different forms of transportation and affordable housing…..”
U.S. DOT Secretary, Ray LaHood
HUD-DOT-EPA Interagency
Partnership for Sustainable
Communities—Guiding Principles
Provide More
Transportation
Choices
Coordinate Policies
and Leverage
Investment
Promote Equitable,
Affordable Housing
Enhance Economic
Competitiveness
Support Existing
Communities
Value Communities and
Neighborhoods
Livability Helps Rural
Communities
• Challenges:
– Roadway safety on rural roads is a
major concern
– Emergency response times
– Connectivity of rural roads
– Ensuring that senior citizens can get to
services and destinations
– Keeping young families in the
community
FHWA Activities—Livability Web Site
http://www.fhwa.dot.gov/livability/
• Existing funding sources to support livability
• Division contacts
• Case studies (urban & rural)
FHWA Activities—Livability
Guidebook
• Designed as a
practitioners resource and
guide
• For MPOs, State DOTs
and others in the
Advancement
of Livable Community
Developments
• Developed with FTA
FHWA Activities—Livability
Guidebook
– The Guide demonstrates the importance of
linking land use and transportation planning
– The Guide ties together a wide range of
overlapping objectives:
•
•
•
•
•
•
•
Walkable Communities
TOD
Complete Streets
CSS
Healthy Neighborhoods
Smart Growth
Sustainability
FHWA Activities—
Strategies for Livable
Communities
• New effort to support practitioners:
– Products coming out over the next year
include:
•
•
•
•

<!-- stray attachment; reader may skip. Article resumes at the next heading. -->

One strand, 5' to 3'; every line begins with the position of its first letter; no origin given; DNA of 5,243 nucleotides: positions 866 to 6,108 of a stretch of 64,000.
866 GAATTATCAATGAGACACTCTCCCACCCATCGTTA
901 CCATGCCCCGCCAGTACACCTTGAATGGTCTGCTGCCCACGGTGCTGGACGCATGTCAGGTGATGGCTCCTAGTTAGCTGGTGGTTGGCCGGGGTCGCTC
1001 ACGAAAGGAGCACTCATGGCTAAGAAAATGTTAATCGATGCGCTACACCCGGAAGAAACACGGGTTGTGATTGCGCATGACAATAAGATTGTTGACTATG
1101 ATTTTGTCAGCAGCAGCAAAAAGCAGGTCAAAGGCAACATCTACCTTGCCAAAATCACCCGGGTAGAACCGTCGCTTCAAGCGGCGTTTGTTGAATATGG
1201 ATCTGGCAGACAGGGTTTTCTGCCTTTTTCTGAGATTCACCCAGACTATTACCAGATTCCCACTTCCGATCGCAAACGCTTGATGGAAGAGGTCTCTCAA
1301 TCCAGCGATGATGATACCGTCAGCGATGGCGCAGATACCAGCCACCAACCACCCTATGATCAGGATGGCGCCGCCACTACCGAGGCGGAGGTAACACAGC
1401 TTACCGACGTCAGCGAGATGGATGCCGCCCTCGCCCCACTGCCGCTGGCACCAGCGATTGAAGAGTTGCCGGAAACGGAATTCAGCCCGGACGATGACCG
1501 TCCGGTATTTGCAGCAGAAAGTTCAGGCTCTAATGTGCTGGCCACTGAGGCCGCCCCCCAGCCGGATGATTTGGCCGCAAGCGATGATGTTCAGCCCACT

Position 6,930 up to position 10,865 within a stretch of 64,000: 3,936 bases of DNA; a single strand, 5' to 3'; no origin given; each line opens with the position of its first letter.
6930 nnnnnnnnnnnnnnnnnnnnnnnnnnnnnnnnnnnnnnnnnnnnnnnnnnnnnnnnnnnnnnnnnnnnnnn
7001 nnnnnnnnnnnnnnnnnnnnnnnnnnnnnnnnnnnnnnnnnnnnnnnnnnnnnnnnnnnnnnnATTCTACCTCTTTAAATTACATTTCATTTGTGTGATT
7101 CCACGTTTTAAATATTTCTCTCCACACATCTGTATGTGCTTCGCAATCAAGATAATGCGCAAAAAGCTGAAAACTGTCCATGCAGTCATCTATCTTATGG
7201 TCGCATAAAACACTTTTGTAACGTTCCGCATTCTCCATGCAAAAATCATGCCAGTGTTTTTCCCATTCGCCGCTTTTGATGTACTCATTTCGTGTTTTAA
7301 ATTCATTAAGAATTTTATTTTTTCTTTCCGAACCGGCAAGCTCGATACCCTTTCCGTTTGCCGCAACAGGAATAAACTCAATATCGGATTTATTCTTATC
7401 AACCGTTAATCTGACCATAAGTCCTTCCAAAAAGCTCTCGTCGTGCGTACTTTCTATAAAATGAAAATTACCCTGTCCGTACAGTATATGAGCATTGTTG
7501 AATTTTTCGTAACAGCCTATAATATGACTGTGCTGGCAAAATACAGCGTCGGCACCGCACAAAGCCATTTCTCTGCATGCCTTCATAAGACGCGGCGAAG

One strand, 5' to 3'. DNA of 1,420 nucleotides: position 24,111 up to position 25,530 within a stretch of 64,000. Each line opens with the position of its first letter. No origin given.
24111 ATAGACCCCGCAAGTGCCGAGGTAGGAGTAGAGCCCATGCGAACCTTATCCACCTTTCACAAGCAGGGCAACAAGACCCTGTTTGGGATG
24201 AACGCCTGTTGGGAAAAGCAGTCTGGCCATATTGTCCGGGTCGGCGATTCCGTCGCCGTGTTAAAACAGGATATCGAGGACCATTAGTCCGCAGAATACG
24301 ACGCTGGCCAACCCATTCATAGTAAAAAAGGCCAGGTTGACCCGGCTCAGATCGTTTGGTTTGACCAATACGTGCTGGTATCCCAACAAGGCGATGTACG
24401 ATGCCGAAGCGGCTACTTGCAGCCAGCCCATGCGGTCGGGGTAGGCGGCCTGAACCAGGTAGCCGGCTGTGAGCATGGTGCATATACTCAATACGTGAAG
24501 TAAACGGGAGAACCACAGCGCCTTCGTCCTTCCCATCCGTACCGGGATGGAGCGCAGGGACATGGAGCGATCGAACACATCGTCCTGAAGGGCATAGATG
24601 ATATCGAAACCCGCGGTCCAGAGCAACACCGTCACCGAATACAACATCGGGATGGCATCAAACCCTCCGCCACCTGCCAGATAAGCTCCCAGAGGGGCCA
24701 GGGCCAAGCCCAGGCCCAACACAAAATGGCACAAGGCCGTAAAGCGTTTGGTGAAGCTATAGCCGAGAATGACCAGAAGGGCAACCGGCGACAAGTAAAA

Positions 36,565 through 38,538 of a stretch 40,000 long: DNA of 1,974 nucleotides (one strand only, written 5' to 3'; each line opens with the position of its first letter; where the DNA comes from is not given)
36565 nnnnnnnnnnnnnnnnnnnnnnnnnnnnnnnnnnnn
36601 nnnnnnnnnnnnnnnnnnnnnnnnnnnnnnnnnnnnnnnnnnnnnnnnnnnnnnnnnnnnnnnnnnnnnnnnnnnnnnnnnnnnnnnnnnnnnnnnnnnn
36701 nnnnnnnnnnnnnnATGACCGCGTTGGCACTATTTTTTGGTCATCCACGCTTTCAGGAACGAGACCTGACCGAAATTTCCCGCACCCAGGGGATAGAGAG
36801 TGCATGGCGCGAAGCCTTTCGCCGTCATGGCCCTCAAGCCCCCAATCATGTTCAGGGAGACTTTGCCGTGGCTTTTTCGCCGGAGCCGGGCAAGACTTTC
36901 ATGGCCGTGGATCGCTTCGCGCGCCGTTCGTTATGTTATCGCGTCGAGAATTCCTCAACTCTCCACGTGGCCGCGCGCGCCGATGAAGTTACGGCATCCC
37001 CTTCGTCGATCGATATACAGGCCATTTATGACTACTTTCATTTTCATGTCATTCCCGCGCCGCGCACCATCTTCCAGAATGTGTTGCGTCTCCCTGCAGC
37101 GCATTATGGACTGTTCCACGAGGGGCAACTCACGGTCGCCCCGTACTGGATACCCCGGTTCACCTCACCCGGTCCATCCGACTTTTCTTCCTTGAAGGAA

Research Paper
Livability Workshops
Toolbox of Training Material
Regional Comprehensive Livability
Plan
FHWA Activities—SEP-14
• Problem
– Conflicting contract requirements for
HUD and FHWA funds.
• Solution
– Special Experimental Project No. 14
(SEP-14) to permit, on a case-by-case
basis, the application of HUD
requirements on Federal-aid highway
projects.
FHWA Activities—TIGER II
• Joint Planning Grants with HUD
– $40 million in HUD grants; up to $35
million in DOT planning grants
• TIGER II
– $600 million available
– Grant criteria include:
• Livability: Fostering livable communities
through place-based policies and investments
that increase transportation choices and
access to transportation services for people in
communities across the United States.
The Future of Livability for
FHWA?
• Funding program?
– FY 2011 Budget Request from DOT:
• “$200 million in highway funding for a
competitive livability grant program to assist
…in integrating project and development
planning processes within transportation, land
use, and natural resource conservation in both
urban and rural communities.”
• Performance measures?
• Livability plans?
Livability Outreach
• TRB Annual Mtg – SundayWorkshops
• Sustainable Siting of Federal Facilities Webinars – Aug
9th, 26th
http://www.nhi.fhwa.dot.gov/resources/webconference/we